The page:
War overshadows New York festival

A show exploring Swiss stereotypes has been a hit with visitors.

A major Swiss festival in New York is continuing despite Swiss opposition to the United States-led war against Iraq and fears of fresh terrorist attacks in the city.

This content was published on March 24, 2003

The eight-week "swisspeaks" festival is designed to strengthen business ties and promote Swiss arts, culture and tourism in the city.

A member of the board and the head of corporate fundraising for the swisspeaks festival, Fabienne Abrecht, admits the event could not have been held at a worse time.

But she says it is too early to say if interest in the festival has dwindled because of the war in Iraq and concerns over fresh terrorist attacks on the city.

The New York State and city governments have responded to the real or perceived threat by introducing what they say is the most comprehensive security operation in the city's history.

Show goes on

Abrecht says the swisspeaks show, now nearing the half way mark, must go on.

"It's not necessary at this point to make any alterations because [we don't want to change the content]," Abrecht told swissinfo.

"And we have commitments to our partners, and as long as they don't see any reason to cancel anything, we don't either."

swisspeaks' partners include leading New York galleries, cinemas and clubs, which all had a large say in the selection of Swiss art and culture for the festival.

Many of the works on show are modern or contemporary, daring New Yorkers to change their preconceived notions of Switzerland.

Central attraction

But the most prominent festival attraction is a stereotypical miniature Switzerland erected by the Swiss tourist board at Manhattan's main railway station, Grand Central Terminal.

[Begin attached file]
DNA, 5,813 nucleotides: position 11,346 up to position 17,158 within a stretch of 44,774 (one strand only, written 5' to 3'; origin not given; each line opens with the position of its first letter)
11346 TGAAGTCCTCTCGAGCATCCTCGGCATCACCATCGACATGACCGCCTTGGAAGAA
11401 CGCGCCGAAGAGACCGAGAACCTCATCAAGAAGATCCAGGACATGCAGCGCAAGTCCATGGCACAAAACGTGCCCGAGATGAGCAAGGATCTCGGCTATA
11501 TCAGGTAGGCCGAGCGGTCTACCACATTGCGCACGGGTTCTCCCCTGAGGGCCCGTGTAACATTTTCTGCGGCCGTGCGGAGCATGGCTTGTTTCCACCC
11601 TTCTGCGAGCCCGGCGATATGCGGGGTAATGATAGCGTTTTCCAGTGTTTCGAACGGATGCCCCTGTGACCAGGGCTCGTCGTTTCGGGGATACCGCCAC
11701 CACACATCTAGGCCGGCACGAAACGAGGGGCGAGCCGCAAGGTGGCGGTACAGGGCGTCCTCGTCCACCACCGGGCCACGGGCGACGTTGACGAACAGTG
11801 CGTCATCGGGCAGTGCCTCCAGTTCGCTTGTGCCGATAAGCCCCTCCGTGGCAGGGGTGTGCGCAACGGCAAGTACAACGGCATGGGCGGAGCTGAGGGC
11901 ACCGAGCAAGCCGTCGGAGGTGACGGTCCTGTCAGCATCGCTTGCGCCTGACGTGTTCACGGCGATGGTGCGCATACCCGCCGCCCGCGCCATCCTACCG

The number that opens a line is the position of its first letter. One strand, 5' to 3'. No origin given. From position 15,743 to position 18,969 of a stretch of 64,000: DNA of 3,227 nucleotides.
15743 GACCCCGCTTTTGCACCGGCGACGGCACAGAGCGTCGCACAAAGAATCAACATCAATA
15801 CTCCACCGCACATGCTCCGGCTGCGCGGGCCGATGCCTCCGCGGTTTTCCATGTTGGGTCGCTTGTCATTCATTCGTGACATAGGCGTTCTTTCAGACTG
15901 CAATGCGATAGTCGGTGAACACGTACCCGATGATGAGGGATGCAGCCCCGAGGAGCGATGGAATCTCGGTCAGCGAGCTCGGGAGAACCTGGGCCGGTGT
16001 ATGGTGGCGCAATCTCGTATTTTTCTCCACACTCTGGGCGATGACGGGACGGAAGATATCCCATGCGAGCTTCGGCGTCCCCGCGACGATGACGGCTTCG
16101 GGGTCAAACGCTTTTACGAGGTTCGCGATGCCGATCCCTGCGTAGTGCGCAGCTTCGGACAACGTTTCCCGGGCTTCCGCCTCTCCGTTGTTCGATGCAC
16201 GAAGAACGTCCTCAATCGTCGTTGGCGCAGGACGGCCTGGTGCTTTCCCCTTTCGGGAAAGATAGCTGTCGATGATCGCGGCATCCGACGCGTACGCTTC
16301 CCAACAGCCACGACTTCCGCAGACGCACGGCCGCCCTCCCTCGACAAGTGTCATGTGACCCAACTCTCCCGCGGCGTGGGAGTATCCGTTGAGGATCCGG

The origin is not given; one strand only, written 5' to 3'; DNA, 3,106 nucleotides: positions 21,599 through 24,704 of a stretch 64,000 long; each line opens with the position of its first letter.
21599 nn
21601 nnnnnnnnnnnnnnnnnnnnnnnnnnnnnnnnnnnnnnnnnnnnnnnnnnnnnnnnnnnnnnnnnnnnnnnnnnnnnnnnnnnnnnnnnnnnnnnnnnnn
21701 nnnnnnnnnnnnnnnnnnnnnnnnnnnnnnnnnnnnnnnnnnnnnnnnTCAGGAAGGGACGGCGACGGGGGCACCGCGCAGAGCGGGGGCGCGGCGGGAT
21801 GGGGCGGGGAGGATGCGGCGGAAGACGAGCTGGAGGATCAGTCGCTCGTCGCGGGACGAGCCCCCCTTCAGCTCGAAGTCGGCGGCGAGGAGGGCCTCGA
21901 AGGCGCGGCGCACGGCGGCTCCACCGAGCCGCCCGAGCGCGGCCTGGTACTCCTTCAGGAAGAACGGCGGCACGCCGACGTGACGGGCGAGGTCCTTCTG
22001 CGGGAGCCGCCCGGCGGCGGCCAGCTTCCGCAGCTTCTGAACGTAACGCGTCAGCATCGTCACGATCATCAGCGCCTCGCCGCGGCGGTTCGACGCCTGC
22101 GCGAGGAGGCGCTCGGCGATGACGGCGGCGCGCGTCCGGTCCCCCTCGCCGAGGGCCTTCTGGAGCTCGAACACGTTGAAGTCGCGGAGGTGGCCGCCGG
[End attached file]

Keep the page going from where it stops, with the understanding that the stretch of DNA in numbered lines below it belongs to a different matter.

There are model trains, a chocolate shop, alphorn players and even a real life Heidi.

It is an unabashed celebration of Swiss clichés.

A survey of New Yorkers stopping for a closer look said the presence of the Swiss event was a positive sign that despite events, life goes on in the city.

But unfortunately for Switzerland, there has been a significant drop in the number of people passing through the station since the outbreak of war, with many trying to avoid public places or spend as little time as possible in them.

Public anxiety

The head of the Swiss tourist board in New York, Urs Eberhard, says the number of people visiting the Swiss exhibition at the station is down to 5,000 a day, from a pre-war average of 8,000.

A large number of New York State troopers and National Guard soldiers have been deployed at Grand Central to reinforce an already strong police presence.

It is uncertain whether the rifle-carrying soldiers equipped with gas masks are a reassuring presence to commuters or have merely added to their anxiety.

Message of peace

As an executive member of the swisspeaks committee, Eberhard says the festival could be altered or cancelled at a moments notice if events in Iraq or New York dictate.

But he said organisers had not come under pressure from the Swiss government to scrap the show, in a bid to express its opposition to the war.

Eberhard is at pains to emphasise the non-political nature of the event.

"We don't want to frighten New Yorkers with a Switzerland they're not familiar with," he said.

"Based on our experience, they will inevitably be confronted with and enjoy discovering new aspects about the country when they come as tourists."

He adds there is a message of peace underlying the swisspeaks festival.

"Now is an important time to educate people that different cultures can live together harmoniously," he said.

"And there is one country in the middle of Europe that remains united despite its linguistic and cultural differences."

swissinfo, Dale Bechtel in New York

Key facts

The swisspeaks festival promotes business ties and Swiss arts, culture and tourism.
Over 100 events are being staged across New York as part of the festival.
swisspeaks runs until the end of April.

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In compliance with the JTI standards

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